Cornell will look to do to the Spartans exactly what Michigan State did to the Red last October — sweep its opponent on its home ice.

Boris Tsang / Sun Photography Editor

Cornell will look to do to the Spartans exactly what Michigan State did to the Red last October — sweep its opponent on its home ice.

October 30, 2019

No. 4 Men’s Hockey Looks to Exact Revenge on Michigan State in Opening Weekend Rematch

Print More

A year ago, men’s hockey opened its season with a pair of games at home against Michigan State. This weekend, the Red will visit Lansing to return the favor — but hope for the opposite outcome.

Last year’s opening contests, at the time, looked to spell disaster for Cornell, who was swept at Lynah against the unranked Big 10 opponent. The Red, which was ranked at No. 8 going into that 2018 series, fell 10 spots to No. 18 in the next round of polling.

But what felt like the beginning of a long and painful season was not ultimately the foreboding omen that Cornell supporters feared. Despite that sweep on home ice, Cornell reached the NCAA quarterfinals in March. That disastrous weekend became little more than a blip over the course of a long season in which the team also won a share of the Cleary Cup.

After Cornell’s ultimately successful season, do those two defeats all the way back in last October still even matter? Have they been forgotten — or, rather, is there added motivation to down the Spartans this weekend?

“Oh, absolutely,” sophomore forward Max Andreev said. “We got swept in front of our home crowd last year. And that was absolutely embarrassing.”

Cornell conceded nine goals to the Spartans that weekend, with now-junior goaltender Matt Galajda being pulled in both matches.

“They’re a different team [now],” Galajda said. “Just one bad weekend, that’s all that was.”

Galajda will be returning from a knee injury sustained in the ECAC title game against Clarkson. Trapped under his own net when it fell on top of him in sudden-death overtime, Galajda was then forced to miss the rest of the year.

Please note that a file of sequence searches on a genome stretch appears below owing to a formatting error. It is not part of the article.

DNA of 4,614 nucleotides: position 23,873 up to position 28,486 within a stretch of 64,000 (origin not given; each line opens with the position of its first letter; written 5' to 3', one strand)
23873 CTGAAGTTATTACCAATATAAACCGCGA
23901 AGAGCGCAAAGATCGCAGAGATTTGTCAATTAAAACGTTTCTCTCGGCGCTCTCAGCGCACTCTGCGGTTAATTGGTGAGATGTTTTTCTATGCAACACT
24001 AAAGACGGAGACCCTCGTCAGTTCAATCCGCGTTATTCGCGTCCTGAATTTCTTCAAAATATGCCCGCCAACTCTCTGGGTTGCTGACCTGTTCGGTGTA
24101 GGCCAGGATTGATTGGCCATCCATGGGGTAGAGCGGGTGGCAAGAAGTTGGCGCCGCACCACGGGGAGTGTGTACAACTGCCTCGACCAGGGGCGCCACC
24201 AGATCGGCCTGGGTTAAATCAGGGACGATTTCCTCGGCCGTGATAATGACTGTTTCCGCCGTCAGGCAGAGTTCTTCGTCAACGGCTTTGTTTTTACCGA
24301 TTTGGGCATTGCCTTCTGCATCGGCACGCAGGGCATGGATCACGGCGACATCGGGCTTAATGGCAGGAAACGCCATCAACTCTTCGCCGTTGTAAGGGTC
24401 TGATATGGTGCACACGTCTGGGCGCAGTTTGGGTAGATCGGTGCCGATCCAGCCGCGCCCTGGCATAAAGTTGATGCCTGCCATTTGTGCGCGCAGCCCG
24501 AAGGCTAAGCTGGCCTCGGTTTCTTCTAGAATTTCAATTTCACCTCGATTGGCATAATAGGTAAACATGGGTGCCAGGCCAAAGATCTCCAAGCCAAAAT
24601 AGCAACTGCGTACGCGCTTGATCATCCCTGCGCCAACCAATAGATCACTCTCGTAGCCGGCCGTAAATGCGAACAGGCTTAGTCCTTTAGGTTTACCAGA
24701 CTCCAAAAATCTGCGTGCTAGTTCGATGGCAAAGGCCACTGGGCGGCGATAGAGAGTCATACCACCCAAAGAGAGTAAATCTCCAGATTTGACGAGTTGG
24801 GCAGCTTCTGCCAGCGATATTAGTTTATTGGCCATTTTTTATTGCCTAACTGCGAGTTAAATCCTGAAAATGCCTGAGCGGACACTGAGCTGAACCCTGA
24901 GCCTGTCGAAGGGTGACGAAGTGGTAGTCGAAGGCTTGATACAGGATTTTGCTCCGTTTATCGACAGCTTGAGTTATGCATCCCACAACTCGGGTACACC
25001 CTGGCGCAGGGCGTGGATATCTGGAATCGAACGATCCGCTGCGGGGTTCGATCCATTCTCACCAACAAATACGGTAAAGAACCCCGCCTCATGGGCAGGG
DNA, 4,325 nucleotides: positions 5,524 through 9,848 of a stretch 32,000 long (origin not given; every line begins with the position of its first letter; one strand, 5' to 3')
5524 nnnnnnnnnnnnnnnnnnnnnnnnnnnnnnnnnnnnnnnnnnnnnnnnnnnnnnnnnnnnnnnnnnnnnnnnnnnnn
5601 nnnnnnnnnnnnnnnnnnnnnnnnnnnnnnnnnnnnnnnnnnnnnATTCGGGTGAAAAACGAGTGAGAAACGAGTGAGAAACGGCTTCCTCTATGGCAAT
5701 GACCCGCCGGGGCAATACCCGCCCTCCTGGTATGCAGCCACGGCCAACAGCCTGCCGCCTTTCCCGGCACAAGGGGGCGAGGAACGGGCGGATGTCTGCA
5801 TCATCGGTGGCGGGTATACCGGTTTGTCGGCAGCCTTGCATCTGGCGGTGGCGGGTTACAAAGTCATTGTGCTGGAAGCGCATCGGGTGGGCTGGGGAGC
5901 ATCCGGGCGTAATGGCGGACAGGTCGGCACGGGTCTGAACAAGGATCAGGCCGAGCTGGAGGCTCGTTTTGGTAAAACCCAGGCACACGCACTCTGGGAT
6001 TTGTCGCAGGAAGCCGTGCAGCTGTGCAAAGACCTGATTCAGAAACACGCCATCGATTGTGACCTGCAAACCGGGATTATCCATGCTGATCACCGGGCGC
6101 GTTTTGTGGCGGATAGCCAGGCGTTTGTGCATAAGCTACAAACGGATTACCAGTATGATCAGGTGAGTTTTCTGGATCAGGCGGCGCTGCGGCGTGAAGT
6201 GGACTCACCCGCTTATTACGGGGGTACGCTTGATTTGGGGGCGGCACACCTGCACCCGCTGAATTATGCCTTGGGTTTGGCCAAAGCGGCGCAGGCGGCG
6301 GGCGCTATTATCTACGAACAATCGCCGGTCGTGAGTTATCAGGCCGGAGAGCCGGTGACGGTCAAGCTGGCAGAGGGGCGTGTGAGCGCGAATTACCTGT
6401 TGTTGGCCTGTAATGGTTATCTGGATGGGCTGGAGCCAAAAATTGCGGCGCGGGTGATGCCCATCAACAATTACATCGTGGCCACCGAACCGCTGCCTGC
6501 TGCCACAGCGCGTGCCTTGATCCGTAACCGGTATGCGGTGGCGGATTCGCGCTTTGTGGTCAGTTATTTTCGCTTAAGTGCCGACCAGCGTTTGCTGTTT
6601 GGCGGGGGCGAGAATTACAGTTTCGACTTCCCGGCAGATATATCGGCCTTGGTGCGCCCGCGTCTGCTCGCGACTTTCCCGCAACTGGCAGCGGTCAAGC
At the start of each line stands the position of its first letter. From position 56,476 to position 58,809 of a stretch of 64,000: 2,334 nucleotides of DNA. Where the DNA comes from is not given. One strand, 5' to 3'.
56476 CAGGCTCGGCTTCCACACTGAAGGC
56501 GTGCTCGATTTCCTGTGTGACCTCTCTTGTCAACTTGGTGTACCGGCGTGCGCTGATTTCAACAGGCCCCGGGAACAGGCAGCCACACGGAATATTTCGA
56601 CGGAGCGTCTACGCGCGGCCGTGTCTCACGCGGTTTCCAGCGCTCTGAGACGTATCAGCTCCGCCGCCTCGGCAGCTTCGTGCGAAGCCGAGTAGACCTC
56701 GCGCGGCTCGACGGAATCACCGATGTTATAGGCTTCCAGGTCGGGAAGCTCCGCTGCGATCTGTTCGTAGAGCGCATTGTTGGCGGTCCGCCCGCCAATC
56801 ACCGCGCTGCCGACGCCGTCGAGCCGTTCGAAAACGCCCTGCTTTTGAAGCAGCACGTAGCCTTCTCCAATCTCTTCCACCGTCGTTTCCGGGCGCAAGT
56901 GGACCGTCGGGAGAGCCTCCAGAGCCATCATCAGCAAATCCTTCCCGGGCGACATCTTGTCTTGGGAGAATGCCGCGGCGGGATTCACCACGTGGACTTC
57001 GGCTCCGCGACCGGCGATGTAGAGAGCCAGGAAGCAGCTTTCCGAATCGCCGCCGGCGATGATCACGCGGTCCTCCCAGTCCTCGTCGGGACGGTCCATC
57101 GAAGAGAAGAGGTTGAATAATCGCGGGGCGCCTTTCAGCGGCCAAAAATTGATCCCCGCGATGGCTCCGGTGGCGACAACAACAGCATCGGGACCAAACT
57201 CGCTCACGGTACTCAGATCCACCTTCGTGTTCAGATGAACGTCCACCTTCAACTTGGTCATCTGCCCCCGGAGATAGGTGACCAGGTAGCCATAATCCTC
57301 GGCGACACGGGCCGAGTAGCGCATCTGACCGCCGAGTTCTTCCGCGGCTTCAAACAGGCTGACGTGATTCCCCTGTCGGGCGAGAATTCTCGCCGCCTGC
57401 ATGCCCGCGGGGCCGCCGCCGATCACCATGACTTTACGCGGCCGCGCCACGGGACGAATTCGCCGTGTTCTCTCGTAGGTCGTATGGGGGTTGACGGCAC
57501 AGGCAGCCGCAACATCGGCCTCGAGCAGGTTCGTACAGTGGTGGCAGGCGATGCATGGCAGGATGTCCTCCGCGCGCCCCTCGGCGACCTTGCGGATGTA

But after shutting out the US National Team Development Program Under-18 squad last weekend, Galajda looks — and feels — ready for the season.

“I took it slow after the season last year, just training — didn’t really get on the ice until later in the summer,” Galajda said. “And I think that’s always something nice. I’ve never really done that before, but it’s always nice to have a mental break and just get refocused and rejuvenated.”

Once again, Cornell will be taking on a team whose season has already gotten underway. The 2-2 Michigan State team has wins against Colorado College and Northern Michigan thus far. Ivy League rules force the Red to start later than its non-Ivy opponents — a tradition that head coach Mike Schafer ’86 condemned as “archaic.”

But the Red will need to overcome the disadvantage quickly if it does not wish for a repeat of last October’s debacle.

“I’ve always said, you have to get yourself up to speed, up to game speed, like [your opponent is] already,” Schafer said.

Cornell has played an exhibition game in each of the last two weekends, coming away with victories in each. In the first, against Nipissing, a long offseason left the Red looking out of sync with imprecise passes and miscommunications on the ice; going into the contest, the team had only practiced together a handful of times. This past weekend, against the USNTDP U18 team, many of the kinks looked to be largely worked out as play flowed more smoothly.

Now that the games count, Cornell can’t just focus on its own play like in its last two tune-ups. Michigan State, after all, plays a different brand of hockey than the ECAC.

“They’re trying to play pond hockey, as we call it,” Andreev said. “They don’t want to play defense; they’re trying to get going on offense as much as possible.”

The Red, conversely, is known for its traditional emphasis on a strong blue line. Following the graduation of three key Cornell defensemen in May, this weekend will put the Red’s young defense to the test.

“They’re going to be very physical,” Andreev said. “We know that they have a really dangerous first line.”

Andreev compared the Spartans’ style to Northeastern, who Cornell cruised by in the first round of the NCAAs in March.

“They have very good special teams … their power play’s clipping at [23%] right now,” associate head coach Ben Syer said. “They’ve got a couple guys that returned from last year that are extremely talented players up front, to two twins on the back end — the Krygiers … I think you’ll see a lot of what you saw last year, I think it’s a very similar makeup.”

Puck drop is at 7 p.m. Friday and Saturday in East Lansing, Mich.